every ether political party n mlschlef-niaker,
but te call a party that insists It is net a
purt the prince of misclilef-mnkcrs wastes
geed ammunition, unless, ns I have sug
gested, the lady who sat between the two
speakers inspired their solemn warnings by
solemner ones of her own, based en some
first-hand knowledge thnt is a secret te the
rest of us.
THE person whom it was worth, oil all
counts, going ever te that National New
Yerk Club te hear, heweer. was the Hon
orable Alice Robertsen, member of Congress,
representing a congressleuul district in the
Slate of Oklahoma.
1 saw her in the reception line and said
te myself :
"Well, there is an old suffrage war-horse
of the vintage of the World's Fair!" -
Hut net at all ! She was an antl, n mis
sionary, n Republican in a Democratic
Xmti-. it lighter of tlie Shenhcrd-Tewner
I. ill .ii.l nn 1. 11 tnniil! And hew she set
ilected would be a mystery if you had never
iieard her speak; after that nothing is a
m.wery that she gets.
She is a spare, eldish, net graceful woman
.vitli white hulr that gees straight and
wispy, and she wears clothes nnd a hat
that remind one of missionaries arriving
after a long term of wrestling with the
heathen superstitions. And when she rises
te speuk you de net knew whether te tuke
lier for a joke or for a bore, and then nt the
first quiet, lovely tone of her voice you sit
up, and presently ou wonder where, she get
her perfect diction, and after that you laugh
or catch back u tear just as she had a mind
te inula' you.
She has great art, and she knows It, and
she uses it.
Se there you arc! She could fill the
Academy easily telling the story of hew she
ran and' was elected, und the sooner we get
her ever here for something the better.
rnllE ether persons wdie spoke sounded.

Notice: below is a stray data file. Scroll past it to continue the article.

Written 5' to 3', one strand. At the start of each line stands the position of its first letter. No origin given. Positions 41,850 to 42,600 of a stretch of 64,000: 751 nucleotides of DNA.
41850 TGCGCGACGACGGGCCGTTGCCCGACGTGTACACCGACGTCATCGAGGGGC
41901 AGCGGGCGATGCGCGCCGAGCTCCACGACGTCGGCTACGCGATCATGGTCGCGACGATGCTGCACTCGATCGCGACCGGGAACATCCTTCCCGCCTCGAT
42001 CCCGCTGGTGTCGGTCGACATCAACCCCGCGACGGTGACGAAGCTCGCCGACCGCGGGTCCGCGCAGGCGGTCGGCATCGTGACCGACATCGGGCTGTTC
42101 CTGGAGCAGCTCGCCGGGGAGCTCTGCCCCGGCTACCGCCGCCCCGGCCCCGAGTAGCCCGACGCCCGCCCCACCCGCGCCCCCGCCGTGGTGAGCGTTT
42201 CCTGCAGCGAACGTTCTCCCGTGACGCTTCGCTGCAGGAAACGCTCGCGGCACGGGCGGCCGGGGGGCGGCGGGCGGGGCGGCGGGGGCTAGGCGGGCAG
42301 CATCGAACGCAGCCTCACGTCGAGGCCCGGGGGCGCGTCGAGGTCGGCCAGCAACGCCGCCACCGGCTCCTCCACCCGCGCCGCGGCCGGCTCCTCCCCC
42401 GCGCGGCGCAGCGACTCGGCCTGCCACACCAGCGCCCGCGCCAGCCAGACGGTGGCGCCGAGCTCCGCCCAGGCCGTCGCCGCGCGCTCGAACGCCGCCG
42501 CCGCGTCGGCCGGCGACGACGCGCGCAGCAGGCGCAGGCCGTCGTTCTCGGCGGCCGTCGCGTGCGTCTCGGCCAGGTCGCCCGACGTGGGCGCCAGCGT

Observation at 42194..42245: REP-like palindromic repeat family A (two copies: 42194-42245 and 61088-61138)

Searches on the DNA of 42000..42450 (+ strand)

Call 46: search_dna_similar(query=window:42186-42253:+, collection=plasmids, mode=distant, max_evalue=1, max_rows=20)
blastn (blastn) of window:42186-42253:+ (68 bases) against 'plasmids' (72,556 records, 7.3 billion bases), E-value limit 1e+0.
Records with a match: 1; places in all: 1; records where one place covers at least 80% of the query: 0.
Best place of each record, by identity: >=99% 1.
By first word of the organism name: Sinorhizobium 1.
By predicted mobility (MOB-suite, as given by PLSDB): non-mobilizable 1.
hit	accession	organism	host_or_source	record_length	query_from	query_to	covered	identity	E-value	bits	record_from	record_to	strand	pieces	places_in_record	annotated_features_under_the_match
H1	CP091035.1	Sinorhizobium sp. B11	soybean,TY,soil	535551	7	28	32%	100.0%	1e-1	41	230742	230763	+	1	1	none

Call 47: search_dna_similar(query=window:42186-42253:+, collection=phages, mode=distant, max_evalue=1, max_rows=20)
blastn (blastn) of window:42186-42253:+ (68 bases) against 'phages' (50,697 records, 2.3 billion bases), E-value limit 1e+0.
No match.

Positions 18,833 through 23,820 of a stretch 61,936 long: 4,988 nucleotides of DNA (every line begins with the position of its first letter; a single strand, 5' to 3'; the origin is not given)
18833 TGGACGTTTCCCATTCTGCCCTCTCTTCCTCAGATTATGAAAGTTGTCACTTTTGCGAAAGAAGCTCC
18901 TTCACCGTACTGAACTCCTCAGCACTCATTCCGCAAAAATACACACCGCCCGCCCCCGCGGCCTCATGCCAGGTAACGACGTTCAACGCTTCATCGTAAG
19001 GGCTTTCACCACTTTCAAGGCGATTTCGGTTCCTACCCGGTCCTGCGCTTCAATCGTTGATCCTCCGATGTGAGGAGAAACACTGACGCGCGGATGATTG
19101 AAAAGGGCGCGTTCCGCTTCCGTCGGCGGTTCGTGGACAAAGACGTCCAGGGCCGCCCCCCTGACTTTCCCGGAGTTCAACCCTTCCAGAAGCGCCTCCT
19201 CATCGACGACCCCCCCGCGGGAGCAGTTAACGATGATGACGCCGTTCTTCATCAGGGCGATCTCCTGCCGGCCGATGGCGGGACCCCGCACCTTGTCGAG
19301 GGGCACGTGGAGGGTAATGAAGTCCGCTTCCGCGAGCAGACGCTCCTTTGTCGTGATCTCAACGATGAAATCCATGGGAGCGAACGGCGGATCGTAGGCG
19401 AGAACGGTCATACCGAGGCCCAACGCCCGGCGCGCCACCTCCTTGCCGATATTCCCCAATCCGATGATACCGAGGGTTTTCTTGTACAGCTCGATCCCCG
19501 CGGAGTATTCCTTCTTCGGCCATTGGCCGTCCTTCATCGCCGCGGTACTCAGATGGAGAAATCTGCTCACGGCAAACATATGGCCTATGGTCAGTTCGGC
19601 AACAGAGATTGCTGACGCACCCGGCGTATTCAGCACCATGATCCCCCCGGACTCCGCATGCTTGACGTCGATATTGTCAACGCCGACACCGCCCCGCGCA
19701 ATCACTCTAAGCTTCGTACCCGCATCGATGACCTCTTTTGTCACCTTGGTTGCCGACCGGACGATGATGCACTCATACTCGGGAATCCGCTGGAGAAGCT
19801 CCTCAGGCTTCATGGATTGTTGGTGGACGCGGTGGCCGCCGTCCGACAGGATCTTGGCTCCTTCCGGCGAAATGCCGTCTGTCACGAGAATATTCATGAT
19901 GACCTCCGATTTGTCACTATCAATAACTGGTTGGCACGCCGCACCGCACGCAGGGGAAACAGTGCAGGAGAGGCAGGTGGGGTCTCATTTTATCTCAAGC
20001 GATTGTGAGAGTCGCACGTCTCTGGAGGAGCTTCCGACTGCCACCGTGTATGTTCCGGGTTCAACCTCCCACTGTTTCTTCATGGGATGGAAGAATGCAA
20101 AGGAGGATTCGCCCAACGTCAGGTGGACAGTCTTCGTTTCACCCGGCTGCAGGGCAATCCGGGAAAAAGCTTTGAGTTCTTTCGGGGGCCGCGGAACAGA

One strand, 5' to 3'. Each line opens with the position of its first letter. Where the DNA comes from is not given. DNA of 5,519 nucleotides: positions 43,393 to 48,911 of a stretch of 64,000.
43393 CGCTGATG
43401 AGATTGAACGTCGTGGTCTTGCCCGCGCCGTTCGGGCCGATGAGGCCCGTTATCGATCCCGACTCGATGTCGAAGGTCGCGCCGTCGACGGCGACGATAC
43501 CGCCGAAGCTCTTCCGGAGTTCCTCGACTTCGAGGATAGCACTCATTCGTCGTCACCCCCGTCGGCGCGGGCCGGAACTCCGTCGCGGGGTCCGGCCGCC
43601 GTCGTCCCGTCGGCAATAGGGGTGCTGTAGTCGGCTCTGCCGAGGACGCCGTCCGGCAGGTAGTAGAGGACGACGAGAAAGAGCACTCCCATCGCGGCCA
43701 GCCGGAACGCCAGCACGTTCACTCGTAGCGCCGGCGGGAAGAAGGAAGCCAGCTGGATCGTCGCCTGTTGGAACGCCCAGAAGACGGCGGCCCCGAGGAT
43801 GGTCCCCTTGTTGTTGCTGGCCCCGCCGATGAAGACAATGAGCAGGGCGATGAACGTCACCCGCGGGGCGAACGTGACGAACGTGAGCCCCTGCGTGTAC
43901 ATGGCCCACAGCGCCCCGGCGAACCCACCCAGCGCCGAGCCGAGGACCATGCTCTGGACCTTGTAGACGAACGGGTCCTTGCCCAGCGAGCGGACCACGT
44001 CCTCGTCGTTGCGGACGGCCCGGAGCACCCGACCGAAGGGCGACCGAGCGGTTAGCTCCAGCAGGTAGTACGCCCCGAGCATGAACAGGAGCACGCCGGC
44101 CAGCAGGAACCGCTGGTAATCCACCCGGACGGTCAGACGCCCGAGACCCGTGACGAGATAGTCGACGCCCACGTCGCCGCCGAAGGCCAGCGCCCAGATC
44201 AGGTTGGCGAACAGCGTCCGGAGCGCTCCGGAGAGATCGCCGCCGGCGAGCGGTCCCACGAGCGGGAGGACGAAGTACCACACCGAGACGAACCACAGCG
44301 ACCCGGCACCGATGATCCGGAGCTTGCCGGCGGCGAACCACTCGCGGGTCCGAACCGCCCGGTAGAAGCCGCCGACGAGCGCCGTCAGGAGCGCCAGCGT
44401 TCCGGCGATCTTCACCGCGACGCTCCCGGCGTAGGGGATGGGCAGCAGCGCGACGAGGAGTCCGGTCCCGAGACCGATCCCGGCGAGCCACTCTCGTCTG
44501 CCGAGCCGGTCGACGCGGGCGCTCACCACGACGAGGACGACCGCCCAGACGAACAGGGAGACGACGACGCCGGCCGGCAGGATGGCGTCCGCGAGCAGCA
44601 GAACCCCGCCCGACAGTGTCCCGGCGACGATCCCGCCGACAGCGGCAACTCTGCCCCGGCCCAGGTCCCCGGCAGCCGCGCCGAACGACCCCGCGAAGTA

X better en paper than they proved in fact.'
Mrs. Kgnn, of tlie Advisory Committee te
the Limitation of Armament Conference,
began by saying that she had net had time
te think of what she was going te say, which
was rather u "de" en her thousand audi
tors. Unlike the revival minister, she did
net think particularly "well en her feet."
She dwelt with some severity en the peti
tions that had reached her from women
urging her te call the attention of the Con
ference te some pressing wrongs en women
non-combatants, remarking that she was net
Intet csied in women as women, rnil. In fact,
did net knew much nbeut them. I stepped
ful'ewlng her speech then and there and
wished that the I'rseldent had chosen soine
one win did knew women.
I had te leave before the affair was ever,
nnd it struck me that Mrs. Mcdlll McCer-mii-lc
was uelng te end the performance by
u well-directed speech en organization. She
was Mark Iliinna's daughter, a great suf
frage leader, and Is a remarkable woman.
, I rather think from all I hear she is u per
son te be followed with even mero interest
I from new en.
i iiiiir iwfe'
1 j nn ii i tin nut i. i ilium 'if ia imifmmiimii ii i mii ux- - ninr miii i uiiurx
I ' 1 I 1 1 1 0N CONDITION THW k ff )$W
V W A ' 1 t ' STIPULATIONS m I tefctv
V DEBATED, EVEN ' I ' fpS?
'JJU-)!" 1 INDIRECTLY J .
ifcfl crupew - 4-.nti) s nn r'z a-Kg,r ?' -y
WA JS&&L?0 a
NOW Mif IDEA IS THIS!
Daily Talks With Thinking Philadelphia en Subjects They
GEORGE F. BARBER
On the Frankenstein of Business
AMERICAN Industry has created n
Frankenstein monster which seriously
threatens Its continued prosperity, according
te Geerge P. Barber, director of the Lxccu
tlvcs' Forum of the Y. M. C. A., nil organ ergan organ
lzatlen of many of the ecxcuUvcs of lending
Philadelphia business houses devoted te the
solving of business problems.
"During the Inst ten years," said Mr.
Barber, "the intermedial les between the pro
ducer nnd the consumer hnve Increased uuu
per cent, while the producers have net in
creased 10 per cent. Every, one who touches
the product in tlie course of the transmission
between the maker and the ultimate con
sumer tnkes n profit, und four out of every